Anti-substation case slips



BAR HARBOR — Opponents of Emera Maine’s proposed Woodbury Road power substation again have failed in a bid to have their appeal of the project heard.

Donal and Patricia Murphy were first denied standing by the town in 2014, after appealing the project five months after the deadline to do so had passed. Now, a Superior Court justice has followed suit, denying the Murphys a special exception requested by their attorney Arthur Greif.

Greif had argued that the Murphy’s had no idea that the project had been approved while they went south for the winter of 2013-2014, and so could not have appealed it within 39 days of the building permit being issued. That deadline is set out in town rules. Because the Murphys did not know about the project, and because the town did nothing to inform them, the decision last summer not to hear their appeal represented a “flagrant miscarriage of justice,” Greif argued.

However, Superior Court Justice William Stokes ruled Feb. 24 that the Murphys’ lack of knowledge of the project did not justify granting what is legally known as a “good cause” exemption. The town did everything that its own rules require, he said.

“One of the primary reasons that the Murphys did not learn of the planned construction of the substation at 37 Woodbury Road earlier than they did was that they left Bar Harbor for the winter in late December 2013,” Stokes writes in his decision. “The fact that the Murphys voluntarily left the area for almost six months does not constitute ‘special circumstances’ that justify application of the flagrant miscarriage of justice/good cause exception in this case.”

The town followed its own rules in the permitting process, Stokes writes, another factor to be weighed. While Grief argued that land use rules are meant to permit utility hook-ups without public review, not 25,000-square-foot power substations, Stokes writes that the project was permitted properly.

“The fact that reasonable minds can disagree as to the meaning and scope of the term ‘public utility installation’ does not mean that the CEO [code enforcement officer] violated the ordinance,” Stokes writes.

A tangential argument raised by Grief as to whether mistakes were made in a 2010 vote with regards to the zoning language was ruled irrelevant by Stokes.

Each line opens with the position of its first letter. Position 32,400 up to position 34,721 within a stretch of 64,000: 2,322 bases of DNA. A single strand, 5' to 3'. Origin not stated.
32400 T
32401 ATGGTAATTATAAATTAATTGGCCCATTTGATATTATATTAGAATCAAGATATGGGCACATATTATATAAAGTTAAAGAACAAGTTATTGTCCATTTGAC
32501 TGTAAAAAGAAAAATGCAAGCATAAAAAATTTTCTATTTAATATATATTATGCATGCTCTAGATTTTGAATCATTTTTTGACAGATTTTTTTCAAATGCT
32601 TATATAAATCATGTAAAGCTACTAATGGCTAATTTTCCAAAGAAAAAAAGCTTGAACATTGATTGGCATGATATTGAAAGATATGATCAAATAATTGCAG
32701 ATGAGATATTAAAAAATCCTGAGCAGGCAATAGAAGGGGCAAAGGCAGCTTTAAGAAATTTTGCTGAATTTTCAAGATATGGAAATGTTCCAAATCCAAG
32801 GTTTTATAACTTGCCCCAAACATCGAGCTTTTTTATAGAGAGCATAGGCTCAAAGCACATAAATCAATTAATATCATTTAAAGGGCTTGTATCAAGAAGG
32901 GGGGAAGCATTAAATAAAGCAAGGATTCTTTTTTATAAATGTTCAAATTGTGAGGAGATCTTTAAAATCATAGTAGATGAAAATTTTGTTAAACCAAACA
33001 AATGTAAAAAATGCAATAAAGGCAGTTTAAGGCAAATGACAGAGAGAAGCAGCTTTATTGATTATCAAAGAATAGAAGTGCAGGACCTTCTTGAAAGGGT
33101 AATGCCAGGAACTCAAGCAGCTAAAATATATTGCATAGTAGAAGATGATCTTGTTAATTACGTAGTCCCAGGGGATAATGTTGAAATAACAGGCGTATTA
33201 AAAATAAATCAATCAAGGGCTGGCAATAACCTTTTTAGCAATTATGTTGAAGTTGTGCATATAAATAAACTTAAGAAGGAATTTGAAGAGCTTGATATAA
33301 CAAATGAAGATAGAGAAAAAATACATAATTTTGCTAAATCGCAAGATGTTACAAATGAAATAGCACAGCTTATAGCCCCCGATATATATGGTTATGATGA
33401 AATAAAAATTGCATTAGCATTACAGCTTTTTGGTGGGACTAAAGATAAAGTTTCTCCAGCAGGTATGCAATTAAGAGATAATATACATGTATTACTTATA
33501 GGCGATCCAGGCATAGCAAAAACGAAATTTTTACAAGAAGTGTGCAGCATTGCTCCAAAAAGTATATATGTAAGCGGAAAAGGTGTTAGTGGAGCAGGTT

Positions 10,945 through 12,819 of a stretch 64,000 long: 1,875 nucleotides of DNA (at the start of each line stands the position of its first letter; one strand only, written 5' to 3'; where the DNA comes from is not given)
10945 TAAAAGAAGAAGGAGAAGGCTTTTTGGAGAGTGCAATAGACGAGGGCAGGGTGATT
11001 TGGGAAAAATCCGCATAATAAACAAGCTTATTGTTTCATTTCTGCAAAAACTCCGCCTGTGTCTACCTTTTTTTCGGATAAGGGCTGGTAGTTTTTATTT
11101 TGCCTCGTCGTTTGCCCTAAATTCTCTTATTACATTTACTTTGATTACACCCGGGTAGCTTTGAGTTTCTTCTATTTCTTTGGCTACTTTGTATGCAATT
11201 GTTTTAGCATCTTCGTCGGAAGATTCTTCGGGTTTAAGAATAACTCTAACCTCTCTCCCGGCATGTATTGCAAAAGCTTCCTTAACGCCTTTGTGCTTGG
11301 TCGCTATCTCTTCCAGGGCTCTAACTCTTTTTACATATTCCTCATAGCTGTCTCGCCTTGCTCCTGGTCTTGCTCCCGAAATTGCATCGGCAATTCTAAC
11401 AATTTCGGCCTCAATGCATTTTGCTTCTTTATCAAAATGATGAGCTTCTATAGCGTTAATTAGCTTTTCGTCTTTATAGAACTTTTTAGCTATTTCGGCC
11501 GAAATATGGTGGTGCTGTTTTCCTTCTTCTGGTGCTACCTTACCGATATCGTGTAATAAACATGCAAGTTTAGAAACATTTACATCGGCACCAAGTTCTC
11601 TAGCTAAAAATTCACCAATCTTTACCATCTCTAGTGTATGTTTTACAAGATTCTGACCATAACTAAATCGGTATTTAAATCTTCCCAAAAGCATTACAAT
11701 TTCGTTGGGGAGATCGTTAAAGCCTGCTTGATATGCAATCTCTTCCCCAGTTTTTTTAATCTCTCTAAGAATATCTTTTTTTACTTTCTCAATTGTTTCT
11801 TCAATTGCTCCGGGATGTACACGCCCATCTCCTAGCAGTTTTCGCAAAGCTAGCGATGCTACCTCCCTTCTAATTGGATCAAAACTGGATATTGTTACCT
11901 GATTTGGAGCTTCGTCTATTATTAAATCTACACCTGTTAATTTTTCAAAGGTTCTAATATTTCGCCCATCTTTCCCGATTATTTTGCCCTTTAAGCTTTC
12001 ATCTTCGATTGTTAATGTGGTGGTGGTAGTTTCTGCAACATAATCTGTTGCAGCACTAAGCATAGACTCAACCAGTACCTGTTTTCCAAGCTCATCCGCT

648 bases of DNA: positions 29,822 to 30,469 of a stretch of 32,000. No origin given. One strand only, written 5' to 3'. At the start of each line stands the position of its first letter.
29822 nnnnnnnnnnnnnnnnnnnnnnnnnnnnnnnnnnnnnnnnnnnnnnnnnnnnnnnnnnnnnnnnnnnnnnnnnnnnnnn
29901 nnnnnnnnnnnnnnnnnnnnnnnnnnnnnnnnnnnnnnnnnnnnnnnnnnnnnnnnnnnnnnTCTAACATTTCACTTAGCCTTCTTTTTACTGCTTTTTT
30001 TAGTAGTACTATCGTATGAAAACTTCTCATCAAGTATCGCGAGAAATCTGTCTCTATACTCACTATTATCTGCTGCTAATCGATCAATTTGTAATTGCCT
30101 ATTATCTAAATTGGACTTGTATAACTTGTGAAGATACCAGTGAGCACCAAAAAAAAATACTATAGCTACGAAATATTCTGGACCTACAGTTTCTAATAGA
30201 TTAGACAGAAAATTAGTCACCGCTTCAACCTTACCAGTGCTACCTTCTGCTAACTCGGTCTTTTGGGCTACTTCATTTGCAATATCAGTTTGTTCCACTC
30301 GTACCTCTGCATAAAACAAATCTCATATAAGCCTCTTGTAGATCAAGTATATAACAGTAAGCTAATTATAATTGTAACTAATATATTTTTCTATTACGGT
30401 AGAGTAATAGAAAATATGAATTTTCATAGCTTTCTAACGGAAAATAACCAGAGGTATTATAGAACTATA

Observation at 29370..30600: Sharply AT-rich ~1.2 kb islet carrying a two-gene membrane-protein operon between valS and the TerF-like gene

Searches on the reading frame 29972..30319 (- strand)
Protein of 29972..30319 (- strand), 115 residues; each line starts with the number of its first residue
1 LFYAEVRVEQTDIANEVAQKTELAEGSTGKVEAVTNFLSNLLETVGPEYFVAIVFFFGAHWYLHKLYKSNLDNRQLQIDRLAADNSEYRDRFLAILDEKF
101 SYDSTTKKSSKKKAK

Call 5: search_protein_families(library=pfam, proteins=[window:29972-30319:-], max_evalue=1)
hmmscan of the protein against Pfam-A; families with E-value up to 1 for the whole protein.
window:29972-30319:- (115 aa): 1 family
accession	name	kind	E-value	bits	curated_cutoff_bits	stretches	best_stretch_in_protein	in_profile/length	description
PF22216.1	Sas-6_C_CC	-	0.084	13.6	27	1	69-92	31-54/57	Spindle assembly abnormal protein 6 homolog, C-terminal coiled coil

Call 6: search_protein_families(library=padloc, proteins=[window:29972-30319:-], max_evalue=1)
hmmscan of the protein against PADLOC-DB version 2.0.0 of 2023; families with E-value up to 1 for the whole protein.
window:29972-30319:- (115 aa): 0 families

Stokes further denied the Murphy’s exception request because they are not abutters to the three-acre Emera site. No case in Maine has considered good cause exception from a party living as far away as the Murphys from the proposed site, (615 feet), he said.

Abutters, meanwhile, did have direct knowledge of the project, if not the building permit issued by the town, from a Maine Department of Environmental Protection notice mailed in Oct. 2013. The notice, Stokes notes, “was also published in The Ellsworth American newspaper on the same date.” The notice made clear that the DEP application could be viewed in the town office, he writes.

Two counts remain in the Murphy’s case against Emera and the town. One argues that the proposed substation was wrongly permitted as an activity, when it represents a permanent structure, and as such, is a use. The ordinance allows public utility installation as an activity in the district without a permit, Greif reasons, which is meant for easy hookup of power and cable lines.

Elsewhere in the ordinance, Greif writes, the ‘use’ of public utility installation over 2,000 square feet requires planning board approval before a permit can be issued.

The third count of the lawsuit is by co-plaintiff Paula Moody, who is an abutter to the Emera site. Moody claims that the permit approved by CEO Angela Chamberlain allows the erection of a fence at least eight feet in height around the substation, and that such fences “cannot be erected … in any residential district in Bar Harbor without the written approval of every abutter.” As such, Moody asks for a court order requiring Emera to gain written consent from every abutter for their proposed fence.

A parallel protest against the substation plans, also led by Greif, is currently being considered by the Maine Public Utilities commission. Greif also is behind efforts to bring new zoning language to a town meeting vote that would change the way substations are considered in the ordinance.

Emera, meanwhile, continues to meet with a group of homeowners and business owners and is expected to announce several alternative project locations in the coming months. Company representatives also have said that if they build on the Woodbury Road site, they will construct a more compact, potentially enclosed substation. They have not been willing to give up their building permit, however, as opponents of the project have requested.

Robert Levin

Robert Levin

Former reporter Robert Levin covered the people, businesses, governmental and nonprofit agencies of Bar Harbor. [email protected]
Robert Levin

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